Shrink Your Ecological Footprint
Sunday, March 12, 2006
Everybody knows how big his actual footprint is, but until a friend sent me the link to http:/
But it's not all doom and gloom. While downsizing an actual footprint requires amputation, an ecological footprint is much easier to modify. "We all have the power to make changes happen . . . when each of us do it, collectively we have a significant impact on the environment," says Monique Tilford, acting executive director of the Center for the New American Dream, a Takoma Park-based environmental advocacy group. Here are eight ways to start acting locally for a global impact.
Heidi Ridgley, a senior editor for the environmental nonprofit Defenders of Wildlife, wasn't sure what to do with her eco-friendly bug killer after she moved from a roach-infested apartment in Adams Morgan to a pest-free rowhouse in Columbia Heights. So she offered it up on the Freecycle Network. "People crawled out of the woodwork to [claim] it," she jokes.
Started in Tucson in 2003, the Freecycle Network is an international collection of free listservs aimed at reducing landfill waste by making one person's trash another person's treasure.
"I discovered Freecycle while redoing my front porch last summer," Ridgley says. "I had perfectly reusable deck wood that I didn't need anymore, and a neighbor told me Freecycle would ensure it wouldn't get sent to a landfill." With more than 9,300 local members, FreecycleDC ( http:/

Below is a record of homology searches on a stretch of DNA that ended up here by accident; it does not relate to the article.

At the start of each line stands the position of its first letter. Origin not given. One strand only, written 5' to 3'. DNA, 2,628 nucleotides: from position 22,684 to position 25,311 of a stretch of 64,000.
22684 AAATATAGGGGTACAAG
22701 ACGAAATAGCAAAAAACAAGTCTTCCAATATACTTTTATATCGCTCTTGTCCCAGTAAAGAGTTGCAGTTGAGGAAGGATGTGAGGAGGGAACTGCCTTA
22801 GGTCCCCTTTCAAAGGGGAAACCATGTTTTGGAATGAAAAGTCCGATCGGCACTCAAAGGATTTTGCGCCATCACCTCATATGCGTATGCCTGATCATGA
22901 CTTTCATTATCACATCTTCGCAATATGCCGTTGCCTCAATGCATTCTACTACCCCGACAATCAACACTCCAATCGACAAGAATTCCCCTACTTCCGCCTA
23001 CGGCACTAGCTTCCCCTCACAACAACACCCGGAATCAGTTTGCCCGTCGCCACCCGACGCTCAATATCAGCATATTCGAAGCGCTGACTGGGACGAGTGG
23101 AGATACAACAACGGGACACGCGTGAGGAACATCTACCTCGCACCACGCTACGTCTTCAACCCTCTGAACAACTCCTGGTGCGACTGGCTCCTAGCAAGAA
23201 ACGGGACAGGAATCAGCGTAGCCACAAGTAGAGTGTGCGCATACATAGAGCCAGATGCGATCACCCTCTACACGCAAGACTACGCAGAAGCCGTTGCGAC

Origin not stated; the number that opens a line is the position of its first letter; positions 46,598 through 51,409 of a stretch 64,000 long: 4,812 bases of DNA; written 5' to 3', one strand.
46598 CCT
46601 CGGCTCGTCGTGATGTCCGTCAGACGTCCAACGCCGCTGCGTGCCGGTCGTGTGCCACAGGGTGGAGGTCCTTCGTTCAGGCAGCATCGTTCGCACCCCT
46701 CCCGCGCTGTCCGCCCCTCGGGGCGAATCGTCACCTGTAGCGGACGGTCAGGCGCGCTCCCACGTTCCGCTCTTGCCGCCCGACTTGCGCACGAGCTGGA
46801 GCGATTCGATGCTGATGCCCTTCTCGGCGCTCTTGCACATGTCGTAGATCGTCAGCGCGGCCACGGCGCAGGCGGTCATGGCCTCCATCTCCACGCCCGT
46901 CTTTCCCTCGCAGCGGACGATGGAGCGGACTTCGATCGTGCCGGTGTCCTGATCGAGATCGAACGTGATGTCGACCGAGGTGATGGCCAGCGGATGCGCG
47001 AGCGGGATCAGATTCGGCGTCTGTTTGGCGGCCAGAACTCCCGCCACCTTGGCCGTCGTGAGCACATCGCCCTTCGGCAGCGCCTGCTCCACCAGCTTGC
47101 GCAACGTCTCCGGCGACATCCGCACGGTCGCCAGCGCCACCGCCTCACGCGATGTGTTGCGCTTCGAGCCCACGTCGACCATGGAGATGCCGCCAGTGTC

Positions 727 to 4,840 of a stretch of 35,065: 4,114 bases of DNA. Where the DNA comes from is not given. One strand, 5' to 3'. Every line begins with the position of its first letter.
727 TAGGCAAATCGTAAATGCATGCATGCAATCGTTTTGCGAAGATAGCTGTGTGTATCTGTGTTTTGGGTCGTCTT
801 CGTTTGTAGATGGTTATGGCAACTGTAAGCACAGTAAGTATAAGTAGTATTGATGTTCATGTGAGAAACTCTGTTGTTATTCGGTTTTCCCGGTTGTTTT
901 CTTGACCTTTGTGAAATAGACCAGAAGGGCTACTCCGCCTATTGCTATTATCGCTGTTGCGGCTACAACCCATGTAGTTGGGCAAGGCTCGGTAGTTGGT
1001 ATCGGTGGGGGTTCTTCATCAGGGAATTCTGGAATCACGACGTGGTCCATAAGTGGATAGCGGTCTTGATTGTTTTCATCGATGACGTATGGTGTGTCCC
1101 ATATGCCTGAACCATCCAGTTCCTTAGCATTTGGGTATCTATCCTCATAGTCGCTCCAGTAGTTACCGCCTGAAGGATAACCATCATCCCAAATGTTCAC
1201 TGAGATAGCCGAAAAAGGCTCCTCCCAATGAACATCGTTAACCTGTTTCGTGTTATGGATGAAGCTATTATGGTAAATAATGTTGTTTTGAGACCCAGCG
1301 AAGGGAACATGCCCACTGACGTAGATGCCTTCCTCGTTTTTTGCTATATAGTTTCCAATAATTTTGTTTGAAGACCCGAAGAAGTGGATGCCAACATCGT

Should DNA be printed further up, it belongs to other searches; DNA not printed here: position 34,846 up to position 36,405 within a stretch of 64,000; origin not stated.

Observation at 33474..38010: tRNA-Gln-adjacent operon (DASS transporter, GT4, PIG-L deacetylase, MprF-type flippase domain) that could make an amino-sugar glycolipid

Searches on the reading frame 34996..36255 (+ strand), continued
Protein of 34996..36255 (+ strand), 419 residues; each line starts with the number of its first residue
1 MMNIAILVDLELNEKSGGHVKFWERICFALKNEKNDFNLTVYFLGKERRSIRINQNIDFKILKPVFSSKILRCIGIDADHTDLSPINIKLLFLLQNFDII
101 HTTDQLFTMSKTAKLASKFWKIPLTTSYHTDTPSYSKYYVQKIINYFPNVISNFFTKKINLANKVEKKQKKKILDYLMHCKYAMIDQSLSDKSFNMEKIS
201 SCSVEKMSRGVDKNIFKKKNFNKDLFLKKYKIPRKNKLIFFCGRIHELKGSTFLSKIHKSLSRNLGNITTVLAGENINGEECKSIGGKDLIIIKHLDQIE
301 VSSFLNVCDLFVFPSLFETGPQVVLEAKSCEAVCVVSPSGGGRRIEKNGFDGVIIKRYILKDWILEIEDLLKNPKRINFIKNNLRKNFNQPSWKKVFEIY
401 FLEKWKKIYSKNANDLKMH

GET RID OF JUNK MAIL
The average American receives 41 pounds of junk mail a year, according to the Center for the Development of Recycling. And 44 percent of that winds up in a landfill unopened (for me, the rest clutters up the kitchen table). Though the tide of junk mail may seem overwhelming, Tilford says that it's possible to shut it off. "Companies are required by law to take you off a mailing list if you request that," she says. A good place to start is by contacting the Direct Marketing Association to request your name be placed on a "do-not-mail" file. (This request can be made for free via postcard, or for $5 on DMA's Web site, http:/
BE GREEN WHEN YOU CLEAN
Labels on typical household cleaners can be a bit troubling -- with warnings of "irreversible eye damage" and "skin burns." Being clean can sound, well, a little dirty. But fear not. Mindy Pennybacker, the editor of the Green Guide, an environmental and health newsletter, says most of her readers report finding "alternative cleaning products that work just as well as conventional cleaners." In other words, being green and being clean can go hand in hand. To find eco-friendly cleaners, the Green Guide ( http:/
CHANGE YOUR LIGHT BULBS
Question: How many years does it take an environmentalist to change a light bulb? Answer: Seven, but only if he's using energy-efficient compact fluorescent light (CFL) bulbs. Though slightly more expensive, low-mercury CFL bulbs use less energy and last longer than standard light bulbs. Replace four standard bulbs with the CFL ones, and you'll prevent the emission of 5,000 pounds of carbon dioxide over the life of the bulbs, according to the Center for the New American Dream. The center, which has a "Turn the Tide" campaign ( http:/